Yeah, with my new wireless Discman I guess. Will this work at the top of a mountain? In a tunnel? What kind of Terms of Service will these companies give you? I mean, your POSESSIONS will depend on these companies. That means I have to put more trust in them then I do my own government (they are nice enough to let me use my own things how I please). I guess the libratarians are saying "hey nobody forces you to listen to music". Yeah, I'll be exercising that choice pretty easily. No DRM CD player for me, thanks.

To the user, it looks like this: Hmm, I think I want that song. Here I go, choosing a rights package from this list of three or four, and putting in my credit card number.

Now you're really sounding like marketing dreck. I think the user wants it go like this: "Hmm, I think I'll push the play button, and then music will come out."

Or you can buy an unlimited rights pack that lets you listen to it all you want forever. It's really flexible

Oh wow! So I can use the thing I paid for forever? Why isn't everything sold like this? Oh wait, IT IS!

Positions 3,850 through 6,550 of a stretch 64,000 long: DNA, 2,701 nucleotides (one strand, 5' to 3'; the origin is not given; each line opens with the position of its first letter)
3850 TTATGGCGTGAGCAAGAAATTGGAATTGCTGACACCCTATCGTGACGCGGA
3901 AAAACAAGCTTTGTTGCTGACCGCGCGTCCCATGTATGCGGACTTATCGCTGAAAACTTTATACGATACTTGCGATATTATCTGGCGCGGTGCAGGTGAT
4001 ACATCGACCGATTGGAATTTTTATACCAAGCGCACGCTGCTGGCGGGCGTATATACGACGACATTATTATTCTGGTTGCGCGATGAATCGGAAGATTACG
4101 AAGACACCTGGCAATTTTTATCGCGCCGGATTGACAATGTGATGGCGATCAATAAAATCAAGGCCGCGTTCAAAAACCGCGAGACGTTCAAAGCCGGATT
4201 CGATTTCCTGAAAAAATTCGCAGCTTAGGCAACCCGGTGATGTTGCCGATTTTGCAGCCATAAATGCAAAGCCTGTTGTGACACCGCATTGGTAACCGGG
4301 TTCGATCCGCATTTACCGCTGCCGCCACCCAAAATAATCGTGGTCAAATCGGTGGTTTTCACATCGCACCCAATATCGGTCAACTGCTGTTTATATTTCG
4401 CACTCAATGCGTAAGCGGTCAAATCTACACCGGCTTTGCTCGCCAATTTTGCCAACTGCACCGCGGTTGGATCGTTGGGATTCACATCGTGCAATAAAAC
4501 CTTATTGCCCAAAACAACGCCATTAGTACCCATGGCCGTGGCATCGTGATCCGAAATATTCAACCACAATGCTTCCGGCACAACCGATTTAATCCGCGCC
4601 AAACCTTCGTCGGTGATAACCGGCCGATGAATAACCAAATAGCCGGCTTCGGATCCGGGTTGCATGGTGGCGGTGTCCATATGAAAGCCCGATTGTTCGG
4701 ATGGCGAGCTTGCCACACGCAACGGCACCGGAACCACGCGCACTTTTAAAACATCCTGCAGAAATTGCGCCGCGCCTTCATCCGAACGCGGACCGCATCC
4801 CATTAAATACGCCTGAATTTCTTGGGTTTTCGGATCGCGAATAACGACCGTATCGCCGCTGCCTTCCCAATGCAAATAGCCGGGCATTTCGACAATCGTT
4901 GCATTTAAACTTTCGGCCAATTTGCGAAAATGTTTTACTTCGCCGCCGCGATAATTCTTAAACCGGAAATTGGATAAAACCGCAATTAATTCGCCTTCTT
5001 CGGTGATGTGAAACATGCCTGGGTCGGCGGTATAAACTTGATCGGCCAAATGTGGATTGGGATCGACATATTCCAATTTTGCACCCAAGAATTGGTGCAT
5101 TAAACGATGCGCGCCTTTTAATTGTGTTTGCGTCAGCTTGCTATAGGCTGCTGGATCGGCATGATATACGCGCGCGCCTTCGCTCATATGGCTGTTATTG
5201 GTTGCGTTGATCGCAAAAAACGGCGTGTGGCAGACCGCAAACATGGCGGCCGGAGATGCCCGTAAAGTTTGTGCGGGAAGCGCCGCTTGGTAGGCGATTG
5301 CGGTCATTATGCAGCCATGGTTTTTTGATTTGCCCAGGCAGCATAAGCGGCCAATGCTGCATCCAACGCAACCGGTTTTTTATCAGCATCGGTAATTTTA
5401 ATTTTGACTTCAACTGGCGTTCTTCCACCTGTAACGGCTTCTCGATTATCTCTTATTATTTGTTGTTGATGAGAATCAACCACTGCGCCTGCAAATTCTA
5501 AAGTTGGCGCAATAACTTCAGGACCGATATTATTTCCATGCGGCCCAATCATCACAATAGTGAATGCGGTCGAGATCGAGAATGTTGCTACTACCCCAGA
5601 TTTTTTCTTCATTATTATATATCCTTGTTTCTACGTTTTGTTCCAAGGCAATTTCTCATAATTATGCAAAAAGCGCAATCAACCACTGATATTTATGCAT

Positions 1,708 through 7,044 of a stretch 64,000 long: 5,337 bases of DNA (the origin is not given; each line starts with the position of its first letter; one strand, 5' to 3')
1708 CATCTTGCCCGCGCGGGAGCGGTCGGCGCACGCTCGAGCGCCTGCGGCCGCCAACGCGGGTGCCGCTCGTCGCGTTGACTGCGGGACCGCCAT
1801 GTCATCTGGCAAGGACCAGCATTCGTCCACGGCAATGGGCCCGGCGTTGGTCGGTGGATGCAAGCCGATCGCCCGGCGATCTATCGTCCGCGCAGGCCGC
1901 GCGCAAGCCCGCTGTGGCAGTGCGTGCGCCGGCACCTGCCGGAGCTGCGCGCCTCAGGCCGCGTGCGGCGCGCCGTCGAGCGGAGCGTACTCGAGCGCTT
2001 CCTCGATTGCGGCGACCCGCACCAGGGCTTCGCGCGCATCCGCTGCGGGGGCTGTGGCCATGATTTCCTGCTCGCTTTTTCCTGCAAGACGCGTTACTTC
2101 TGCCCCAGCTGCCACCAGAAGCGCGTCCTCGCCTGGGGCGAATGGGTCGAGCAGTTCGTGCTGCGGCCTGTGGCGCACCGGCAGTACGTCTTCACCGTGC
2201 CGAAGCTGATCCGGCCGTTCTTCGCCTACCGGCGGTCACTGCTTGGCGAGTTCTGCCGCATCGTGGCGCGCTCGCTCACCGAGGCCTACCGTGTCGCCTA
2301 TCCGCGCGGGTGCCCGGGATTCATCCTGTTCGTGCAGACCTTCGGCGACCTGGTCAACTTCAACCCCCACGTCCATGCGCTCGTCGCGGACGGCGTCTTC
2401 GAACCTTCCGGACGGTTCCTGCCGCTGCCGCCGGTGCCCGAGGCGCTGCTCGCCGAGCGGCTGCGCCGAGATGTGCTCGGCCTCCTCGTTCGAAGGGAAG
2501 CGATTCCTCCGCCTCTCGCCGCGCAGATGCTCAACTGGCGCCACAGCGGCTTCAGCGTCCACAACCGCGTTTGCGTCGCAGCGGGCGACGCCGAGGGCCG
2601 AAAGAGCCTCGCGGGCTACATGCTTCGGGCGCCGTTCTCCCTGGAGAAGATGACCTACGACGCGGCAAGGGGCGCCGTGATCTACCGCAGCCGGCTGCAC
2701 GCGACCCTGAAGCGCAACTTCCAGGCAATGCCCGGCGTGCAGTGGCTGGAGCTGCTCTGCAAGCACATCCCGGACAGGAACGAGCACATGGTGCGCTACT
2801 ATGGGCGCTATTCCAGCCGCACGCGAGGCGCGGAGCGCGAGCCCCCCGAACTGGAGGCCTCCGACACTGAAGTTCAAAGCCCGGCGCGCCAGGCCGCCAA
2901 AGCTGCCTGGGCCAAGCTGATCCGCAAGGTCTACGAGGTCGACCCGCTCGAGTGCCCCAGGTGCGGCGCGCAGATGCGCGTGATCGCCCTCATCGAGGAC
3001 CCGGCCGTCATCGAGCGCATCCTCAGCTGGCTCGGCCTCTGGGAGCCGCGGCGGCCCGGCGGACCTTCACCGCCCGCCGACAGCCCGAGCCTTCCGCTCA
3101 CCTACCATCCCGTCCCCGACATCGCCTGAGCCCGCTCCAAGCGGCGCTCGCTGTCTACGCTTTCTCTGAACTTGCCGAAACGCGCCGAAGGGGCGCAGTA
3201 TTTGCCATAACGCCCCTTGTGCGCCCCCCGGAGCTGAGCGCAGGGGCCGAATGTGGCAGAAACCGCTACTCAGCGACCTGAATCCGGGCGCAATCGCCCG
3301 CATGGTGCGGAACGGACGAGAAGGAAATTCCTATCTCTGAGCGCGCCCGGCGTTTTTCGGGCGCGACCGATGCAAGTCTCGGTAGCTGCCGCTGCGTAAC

It's worth mentioning, too, that Intertrust does not depend on a new, proprietary media format. You can encrypt anything as an Intertrust package.

Uh, if I can't play this "package" in my MP3 player, it is now in a proprietary media format.

But it'll only play in your CD player, because that's what the authorization says.

What if I get a new CD player?

You can make a copy and give it away, but your friend can't play it in his player because he doesn't have an authorization.

Again, how do I loan a CD to a friend?

Intertrust calls this "superdistribution," and it's a big selling point for them.

I call it "stupid".

All in all, I think Intertrust's model is the best I've seen. If the world ran on Intertrust, I think it would probably be pretty okay.

I don't want "okay". I want "good".

So while it's an okay idea-- probably one that would work well for both sellers and customers if universally deployed-- it's got some serious flaws, too.

Yeah, that's what everybody says about Communism too. But markets can't be centrally planned, and neither can technology.

Whew!

I hope they hurry up and put this stuff out, so it can die faster, and we can all have a good laugh the way we used to have a laugh at dotcoms giving away free stuff and hoping to make money from it. These guys are doing the opposite: getting you to pay for something you already had for free.

Re:I've worked with Intertrust (4, Insightful)

devonbowen (231626) | more than 11 years ago | (#4667005)

If the world ran on Intertrust, I think it would probably be pretty okay.

Except for the following problems: